12/6/2005 4:26:00 PM Editorial New life for a 'treasure'
It’s fitting that Crawford County’s historical treasures will now be housed in a building that’s also a historical treasure.
Of all the things to celebrate this holiday season, the news that Crawford County Historical Society will be moving its museum into the former Schmidt Clinic building on South Cross Street is high on the list.
For more than 30 years, the museum has been housed in a nondescript building on the “back 40” of the Lincoln Trail College campus. The poor location ensured that many people would not find it, or would not take the time to see what it had to offer.
Now, its new, near-downtown location, with plenty of parking, will put Crawford County’s heritage “front and center” where everyone can easily enjoy and appreciate it.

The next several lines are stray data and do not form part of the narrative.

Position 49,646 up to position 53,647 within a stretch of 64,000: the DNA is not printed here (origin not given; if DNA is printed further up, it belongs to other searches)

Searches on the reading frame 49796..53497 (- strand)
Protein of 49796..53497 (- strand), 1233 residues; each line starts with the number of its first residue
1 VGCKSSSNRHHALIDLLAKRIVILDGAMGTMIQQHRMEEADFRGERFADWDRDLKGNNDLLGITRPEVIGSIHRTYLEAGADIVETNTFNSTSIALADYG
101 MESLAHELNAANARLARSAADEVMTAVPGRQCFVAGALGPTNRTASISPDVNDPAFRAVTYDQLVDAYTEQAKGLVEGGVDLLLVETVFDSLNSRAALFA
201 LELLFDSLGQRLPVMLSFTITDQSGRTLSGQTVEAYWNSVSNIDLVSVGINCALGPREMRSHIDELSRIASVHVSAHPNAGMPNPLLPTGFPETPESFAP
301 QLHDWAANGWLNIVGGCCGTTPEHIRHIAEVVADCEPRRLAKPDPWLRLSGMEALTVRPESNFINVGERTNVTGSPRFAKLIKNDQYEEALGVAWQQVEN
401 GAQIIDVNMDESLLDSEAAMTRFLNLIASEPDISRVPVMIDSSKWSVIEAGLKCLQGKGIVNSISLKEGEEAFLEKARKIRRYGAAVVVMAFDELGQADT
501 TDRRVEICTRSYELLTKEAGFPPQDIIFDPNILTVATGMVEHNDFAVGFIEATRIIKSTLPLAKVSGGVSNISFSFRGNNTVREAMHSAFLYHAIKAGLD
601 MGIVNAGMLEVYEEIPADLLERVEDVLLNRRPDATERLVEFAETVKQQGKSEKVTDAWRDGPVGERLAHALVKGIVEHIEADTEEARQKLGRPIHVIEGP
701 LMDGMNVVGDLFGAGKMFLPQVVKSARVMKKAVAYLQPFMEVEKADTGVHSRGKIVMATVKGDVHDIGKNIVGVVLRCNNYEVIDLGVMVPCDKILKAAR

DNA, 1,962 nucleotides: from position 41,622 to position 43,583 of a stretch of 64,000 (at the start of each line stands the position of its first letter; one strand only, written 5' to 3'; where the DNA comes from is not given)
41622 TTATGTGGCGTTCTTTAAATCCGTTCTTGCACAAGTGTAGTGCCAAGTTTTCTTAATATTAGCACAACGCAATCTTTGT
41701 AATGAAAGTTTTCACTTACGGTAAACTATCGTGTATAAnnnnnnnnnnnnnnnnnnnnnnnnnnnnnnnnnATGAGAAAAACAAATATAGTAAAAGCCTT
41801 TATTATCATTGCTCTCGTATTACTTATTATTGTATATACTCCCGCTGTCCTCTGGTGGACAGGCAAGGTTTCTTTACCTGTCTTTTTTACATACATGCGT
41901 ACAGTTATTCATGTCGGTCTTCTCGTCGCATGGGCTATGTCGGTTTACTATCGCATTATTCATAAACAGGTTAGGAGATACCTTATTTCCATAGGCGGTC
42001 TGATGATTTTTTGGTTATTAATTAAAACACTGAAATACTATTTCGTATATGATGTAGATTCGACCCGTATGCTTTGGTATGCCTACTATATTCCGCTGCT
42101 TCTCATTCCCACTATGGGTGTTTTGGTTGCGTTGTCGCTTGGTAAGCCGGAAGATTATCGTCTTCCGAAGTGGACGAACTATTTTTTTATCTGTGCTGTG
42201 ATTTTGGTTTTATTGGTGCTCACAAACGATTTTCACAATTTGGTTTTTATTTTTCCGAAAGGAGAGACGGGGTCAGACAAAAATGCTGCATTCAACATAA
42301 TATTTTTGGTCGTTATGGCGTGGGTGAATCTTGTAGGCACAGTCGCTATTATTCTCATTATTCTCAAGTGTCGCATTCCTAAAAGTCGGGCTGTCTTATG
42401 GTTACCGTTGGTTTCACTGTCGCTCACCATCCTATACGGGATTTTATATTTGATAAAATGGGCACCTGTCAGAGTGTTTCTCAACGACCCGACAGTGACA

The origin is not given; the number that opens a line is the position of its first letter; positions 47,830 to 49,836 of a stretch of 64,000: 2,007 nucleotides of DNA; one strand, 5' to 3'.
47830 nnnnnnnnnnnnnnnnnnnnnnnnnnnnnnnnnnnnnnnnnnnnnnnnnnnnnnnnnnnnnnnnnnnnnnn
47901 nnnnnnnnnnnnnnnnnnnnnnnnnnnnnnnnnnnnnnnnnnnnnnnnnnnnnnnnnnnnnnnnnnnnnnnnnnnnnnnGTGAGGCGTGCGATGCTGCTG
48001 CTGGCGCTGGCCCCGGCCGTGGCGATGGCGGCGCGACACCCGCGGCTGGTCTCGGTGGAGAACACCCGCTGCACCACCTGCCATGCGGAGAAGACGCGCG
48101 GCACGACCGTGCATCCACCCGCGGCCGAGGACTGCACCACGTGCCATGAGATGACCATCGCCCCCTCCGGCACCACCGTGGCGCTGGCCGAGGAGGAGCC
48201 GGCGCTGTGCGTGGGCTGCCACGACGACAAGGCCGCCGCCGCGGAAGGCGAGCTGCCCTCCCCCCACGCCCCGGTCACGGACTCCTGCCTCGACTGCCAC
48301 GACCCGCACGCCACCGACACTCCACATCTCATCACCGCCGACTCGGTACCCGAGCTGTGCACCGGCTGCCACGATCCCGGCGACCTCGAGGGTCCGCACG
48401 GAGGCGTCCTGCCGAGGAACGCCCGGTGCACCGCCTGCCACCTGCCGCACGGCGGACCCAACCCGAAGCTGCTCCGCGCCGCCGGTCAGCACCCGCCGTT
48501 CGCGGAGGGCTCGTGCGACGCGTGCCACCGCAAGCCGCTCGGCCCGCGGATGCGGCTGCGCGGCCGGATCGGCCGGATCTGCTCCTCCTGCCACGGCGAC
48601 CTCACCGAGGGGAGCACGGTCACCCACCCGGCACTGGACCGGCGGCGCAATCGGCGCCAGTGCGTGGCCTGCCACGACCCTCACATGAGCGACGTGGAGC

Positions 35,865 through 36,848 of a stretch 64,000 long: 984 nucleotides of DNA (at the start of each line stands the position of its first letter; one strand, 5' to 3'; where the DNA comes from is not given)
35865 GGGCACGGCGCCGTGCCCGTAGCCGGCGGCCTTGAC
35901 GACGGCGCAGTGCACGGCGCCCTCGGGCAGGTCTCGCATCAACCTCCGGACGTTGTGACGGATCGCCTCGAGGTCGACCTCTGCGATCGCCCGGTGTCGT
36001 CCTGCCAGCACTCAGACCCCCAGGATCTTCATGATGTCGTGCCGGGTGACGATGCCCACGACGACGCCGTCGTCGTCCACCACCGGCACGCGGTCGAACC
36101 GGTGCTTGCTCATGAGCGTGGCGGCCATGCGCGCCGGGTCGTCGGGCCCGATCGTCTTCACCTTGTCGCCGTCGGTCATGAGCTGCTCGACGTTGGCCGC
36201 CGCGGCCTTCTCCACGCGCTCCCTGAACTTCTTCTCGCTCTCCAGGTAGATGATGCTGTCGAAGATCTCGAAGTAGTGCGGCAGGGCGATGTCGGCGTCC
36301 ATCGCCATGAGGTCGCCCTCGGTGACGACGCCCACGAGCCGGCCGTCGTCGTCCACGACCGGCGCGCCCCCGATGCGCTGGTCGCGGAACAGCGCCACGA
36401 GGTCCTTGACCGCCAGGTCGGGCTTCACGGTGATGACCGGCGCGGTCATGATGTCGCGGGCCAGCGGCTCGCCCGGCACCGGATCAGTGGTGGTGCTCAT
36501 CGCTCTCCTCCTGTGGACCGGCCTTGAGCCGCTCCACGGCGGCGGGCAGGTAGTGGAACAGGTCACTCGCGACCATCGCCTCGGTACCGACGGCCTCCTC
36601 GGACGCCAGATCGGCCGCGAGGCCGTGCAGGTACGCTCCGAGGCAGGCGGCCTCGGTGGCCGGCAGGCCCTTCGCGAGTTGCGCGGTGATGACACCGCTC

And it’s not only the location that’s great. The Schmidt Clinic itself was an important part of Crawford County’s history. It was built in 1938 to house a growing family practice that started in the oil-boom years of the county, and that laid the foundation for Crawford Memorial Hospital.
The building is basically in great shape, with its Art Deco styling evident in the facade and wood-paneled lobby. And unlike some tenants that might have occupied the building, the historical society is likely to preserve the features that make it historically and architecturally significant.
But like many aging structures, it needs some roof work, minor remodeling and some cleanup, and the society has mounted a fund-raising campaign to get it ready to move into.
If you’ve not been a supporter of the historical society up to now, it’s the perfect opportunity to show your appreciation for a move that, as LTC Foundation Director Rod Harmon said, is a “win-win-win” for Crawford County.